The Board of Trade site in Lunenburg is nicely situated and pretty central meaning you can easily walk into town. I should mention that the nice situation also means that it is a bit of an uphill trek on the way home but the views are well worth it.

It is clean and well-run with all the normal facilities you would expect and I was very pleasantly surprised by it. There are EWS, EW and unserviced sites available although the electric supply is only 30 amps on all sites, not 50 which may be an issue for big rigs. There is internet access and pets are welcome. The Visitor Information Centre is also on the site which is handy.”

All in all, this is a very pleasant and well-run site so let me tell you what we got up to on our first day there.

As was usual, I woke before Lynne and let her have a well-deserved lie-in. All I was required to do was cook a few meals and consult a map occasionally, hardly onerous tasks.

Just stepping out of the van presented me with the delightful view you can see in the image above and so I thought I would take a wander down and investigate the harbour.

A beautifully scenic place to relax.

“I suppose it is only to be expected that if a place is a UNESCO World Heritage site, as I alluded to above, that they are going to make a large effort to make the most of whatever natural assets they have and this certainly appears to be the case here.

Having a little time on my hands one morning, I decided to take a stroll down here as it was near to the campsite we were staying on. I found it very pleasant and there were other people there also enjoying the weather, scenery and boat launching facilities.

It was only whilst researching this piece that I discovered the place had benefitted only the previous year to the tune of over $200,000 to spruce it up, jointly funded by all three levels of Government. They certainly have made rather a good job of it.

I am afraid I have been unable to unearth anything of the history of the wharf but I am taking a guess that there must have been a sawpit nearby which it served. This would certainly be suggested by the naming of the nearby Sawpit Road. If any reader could enlighten me further on this, I would be much obliged.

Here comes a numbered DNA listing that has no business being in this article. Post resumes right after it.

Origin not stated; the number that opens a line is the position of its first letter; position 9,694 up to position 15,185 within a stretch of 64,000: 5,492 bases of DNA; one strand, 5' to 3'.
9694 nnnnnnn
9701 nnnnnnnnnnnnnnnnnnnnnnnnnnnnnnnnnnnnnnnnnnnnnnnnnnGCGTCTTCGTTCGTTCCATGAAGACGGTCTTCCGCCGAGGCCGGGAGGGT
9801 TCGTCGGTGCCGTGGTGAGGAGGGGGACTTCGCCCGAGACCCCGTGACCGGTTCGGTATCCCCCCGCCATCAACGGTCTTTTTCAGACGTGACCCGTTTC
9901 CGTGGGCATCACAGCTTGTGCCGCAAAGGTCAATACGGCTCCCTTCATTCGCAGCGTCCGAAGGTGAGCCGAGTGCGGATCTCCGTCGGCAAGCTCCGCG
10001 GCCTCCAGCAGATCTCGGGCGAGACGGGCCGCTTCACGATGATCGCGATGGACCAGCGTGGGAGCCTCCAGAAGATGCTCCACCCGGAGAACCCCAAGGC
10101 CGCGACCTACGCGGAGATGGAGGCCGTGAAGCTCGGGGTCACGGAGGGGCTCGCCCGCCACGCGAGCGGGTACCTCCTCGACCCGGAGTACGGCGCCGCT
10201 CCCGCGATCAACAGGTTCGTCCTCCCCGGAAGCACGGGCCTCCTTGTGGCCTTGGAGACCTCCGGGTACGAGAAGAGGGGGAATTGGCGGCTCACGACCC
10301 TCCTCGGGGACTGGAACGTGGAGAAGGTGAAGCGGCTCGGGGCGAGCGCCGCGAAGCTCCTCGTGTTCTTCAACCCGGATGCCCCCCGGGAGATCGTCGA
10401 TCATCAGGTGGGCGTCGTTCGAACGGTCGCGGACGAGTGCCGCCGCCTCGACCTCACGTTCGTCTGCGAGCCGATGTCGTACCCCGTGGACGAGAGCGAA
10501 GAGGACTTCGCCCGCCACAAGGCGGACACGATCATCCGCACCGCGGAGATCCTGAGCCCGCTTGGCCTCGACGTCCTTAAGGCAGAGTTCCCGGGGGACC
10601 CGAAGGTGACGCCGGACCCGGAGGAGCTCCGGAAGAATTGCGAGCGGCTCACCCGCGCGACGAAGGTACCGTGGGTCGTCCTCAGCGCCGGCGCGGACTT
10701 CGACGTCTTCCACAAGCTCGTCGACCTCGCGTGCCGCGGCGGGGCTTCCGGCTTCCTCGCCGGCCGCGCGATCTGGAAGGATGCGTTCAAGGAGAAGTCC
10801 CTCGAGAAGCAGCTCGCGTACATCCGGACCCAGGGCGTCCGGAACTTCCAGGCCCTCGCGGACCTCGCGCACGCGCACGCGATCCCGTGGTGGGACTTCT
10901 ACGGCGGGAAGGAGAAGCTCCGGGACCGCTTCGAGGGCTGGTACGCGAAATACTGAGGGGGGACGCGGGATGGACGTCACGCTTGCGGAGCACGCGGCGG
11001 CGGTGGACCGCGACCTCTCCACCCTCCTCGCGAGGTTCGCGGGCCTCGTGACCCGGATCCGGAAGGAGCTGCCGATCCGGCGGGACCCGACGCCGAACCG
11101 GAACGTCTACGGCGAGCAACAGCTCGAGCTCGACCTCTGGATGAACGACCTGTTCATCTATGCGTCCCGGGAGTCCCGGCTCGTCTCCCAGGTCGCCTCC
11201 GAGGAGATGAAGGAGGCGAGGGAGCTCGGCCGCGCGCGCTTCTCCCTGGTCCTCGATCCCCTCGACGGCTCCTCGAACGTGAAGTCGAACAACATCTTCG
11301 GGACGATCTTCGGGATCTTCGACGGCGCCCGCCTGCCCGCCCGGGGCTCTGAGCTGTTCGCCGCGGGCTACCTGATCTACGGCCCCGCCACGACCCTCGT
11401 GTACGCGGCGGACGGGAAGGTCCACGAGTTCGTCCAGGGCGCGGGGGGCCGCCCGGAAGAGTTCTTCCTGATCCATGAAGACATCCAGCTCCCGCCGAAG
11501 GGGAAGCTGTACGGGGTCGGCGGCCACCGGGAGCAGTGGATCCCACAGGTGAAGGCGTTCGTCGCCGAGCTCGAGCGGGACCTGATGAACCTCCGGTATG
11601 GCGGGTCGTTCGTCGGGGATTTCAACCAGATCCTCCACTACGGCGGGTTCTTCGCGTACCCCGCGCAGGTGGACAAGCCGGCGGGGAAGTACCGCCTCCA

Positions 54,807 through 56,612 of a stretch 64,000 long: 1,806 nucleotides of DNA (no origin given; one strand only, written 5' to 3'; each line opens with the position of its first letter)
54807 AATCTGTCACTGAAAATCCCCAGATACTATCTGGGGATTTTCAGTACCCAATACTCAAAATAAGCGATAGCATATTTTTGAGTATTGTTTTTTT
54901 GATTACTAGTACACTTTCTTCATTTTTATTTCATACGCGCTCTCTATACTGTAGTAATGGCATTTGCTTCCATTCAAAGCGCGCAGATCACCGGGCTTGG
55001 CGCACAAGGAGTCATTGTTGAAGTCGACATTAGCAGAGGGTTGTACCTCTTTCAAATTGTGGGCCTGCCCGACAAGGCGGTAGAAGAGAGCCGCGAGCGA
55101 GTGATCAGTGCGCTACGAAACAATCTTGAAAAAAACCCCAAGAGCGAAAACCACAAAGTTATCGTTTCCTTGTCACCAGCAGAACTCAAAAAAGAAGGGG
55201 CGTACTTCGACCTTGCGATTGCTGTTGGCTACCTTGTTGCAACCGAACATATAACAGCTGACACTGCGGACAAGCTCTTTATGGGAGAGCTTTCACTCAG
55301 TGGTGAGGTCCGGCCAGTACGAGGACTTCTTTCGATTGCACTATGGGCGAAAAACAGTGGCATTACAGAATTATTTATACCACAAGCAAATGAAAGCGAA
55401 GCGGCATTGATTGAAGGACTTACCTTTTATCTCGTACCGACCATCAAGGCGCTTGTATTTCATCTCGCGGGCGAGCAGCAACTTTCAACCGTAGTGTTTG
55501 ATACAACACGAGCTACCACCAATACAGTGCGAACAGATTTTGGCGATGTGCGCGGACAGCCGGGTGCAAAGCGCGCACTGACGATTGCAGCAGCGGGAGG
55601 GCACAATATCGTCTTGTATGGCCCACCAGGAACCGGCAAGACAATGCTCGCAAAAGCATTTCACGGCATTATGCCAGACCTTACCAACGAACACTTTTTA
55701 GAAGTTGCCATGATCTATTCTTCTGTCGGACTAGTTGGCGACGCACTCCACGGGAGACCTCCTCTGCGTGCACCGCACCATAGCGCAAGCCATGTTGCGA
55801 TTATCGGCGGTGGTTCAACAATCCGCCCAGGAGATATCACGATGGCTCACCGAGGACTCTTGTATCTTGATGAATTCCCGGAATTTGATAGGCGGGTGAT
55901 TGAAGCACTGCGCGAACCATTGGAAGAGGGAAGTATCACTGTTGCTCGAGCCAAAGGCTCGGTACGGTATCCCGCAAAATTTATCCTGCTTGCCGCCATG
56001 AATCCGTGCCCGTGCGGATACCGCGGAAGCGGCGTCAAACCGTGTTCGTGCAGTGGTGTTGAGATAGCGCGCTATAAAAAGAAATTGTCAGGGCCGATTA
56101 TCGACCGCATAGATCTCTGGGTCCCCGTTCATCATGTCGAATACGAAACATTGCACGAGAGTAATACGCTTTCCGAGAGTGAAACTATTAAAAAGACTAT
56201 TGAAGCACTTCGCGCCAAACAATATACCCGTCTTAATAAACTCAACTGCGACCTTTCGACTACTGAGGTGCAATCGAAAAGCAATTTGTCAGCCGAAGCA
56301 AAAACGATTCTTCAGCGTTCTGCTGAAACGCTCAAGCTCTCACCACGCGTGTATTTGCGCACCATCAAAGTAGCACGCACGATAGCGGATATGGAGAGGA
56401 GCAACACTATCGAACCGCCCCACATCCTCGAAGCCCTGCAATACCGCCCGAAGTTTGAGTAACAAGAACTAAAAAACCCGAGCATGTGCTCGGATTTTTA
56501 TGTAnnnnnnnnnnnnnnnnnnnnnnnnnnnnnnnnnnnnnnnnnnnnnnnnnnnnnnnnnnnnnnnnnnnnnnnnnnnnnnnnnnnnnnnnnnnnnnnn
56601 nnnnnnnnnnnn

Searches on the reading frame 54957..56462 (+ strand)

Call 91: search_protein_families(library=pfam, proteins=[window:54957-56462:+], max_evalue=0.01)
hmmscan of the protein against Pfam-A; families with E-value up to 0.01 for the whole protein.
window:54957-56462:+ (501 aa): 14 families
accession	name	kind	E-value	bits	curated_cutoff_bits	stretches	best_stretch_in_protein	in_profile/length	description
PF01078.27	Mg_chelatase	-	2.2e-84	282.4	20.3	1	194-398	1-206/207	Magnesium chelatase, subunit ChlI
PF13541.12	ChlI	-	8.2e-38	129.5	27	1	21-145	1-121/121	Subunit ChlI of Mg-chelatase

Whatever the history the visitor today can enjoy the wharf itself (which you are allowed to walk on), toilet facilities, picnic area and decent sized carpark. It really is a charming place although I don’t quite know what the pirate was up to!”

Readers of my other pages will know that I am very fond of walking and so, when I stumbled upon the Bay to Bay Trail just beside the wharf, I couldn’t help but explore it a little.

Subsequent research shows me that it is 10km. in length and runs from Southeastern Lunenburg to Mahone Bay, although there is a little spur that will take you back into town if you only want a really short walk.

Looking at it and with a knowledge of other trails in the region, I would not be at all surprised if this was a disused rail bed, it just has that kind of look about it. I did not have time to do more than a short section and found the one problem the walker or cyclist should be aware of, the dreaded Nova Scotian mosquito. Honestly, I was bitten half to death in a few minutes (it was in late June) so bring the necessaries with you.

Be aware also that for a portion of the trail it will be marked as the Back Harbour Trail (as shown) which shares the path. This is the spur I mentioned. If travelling Northwest, where the trail forks take the right hand to go to Mahone Bay and the left hand to return to Lunenburg.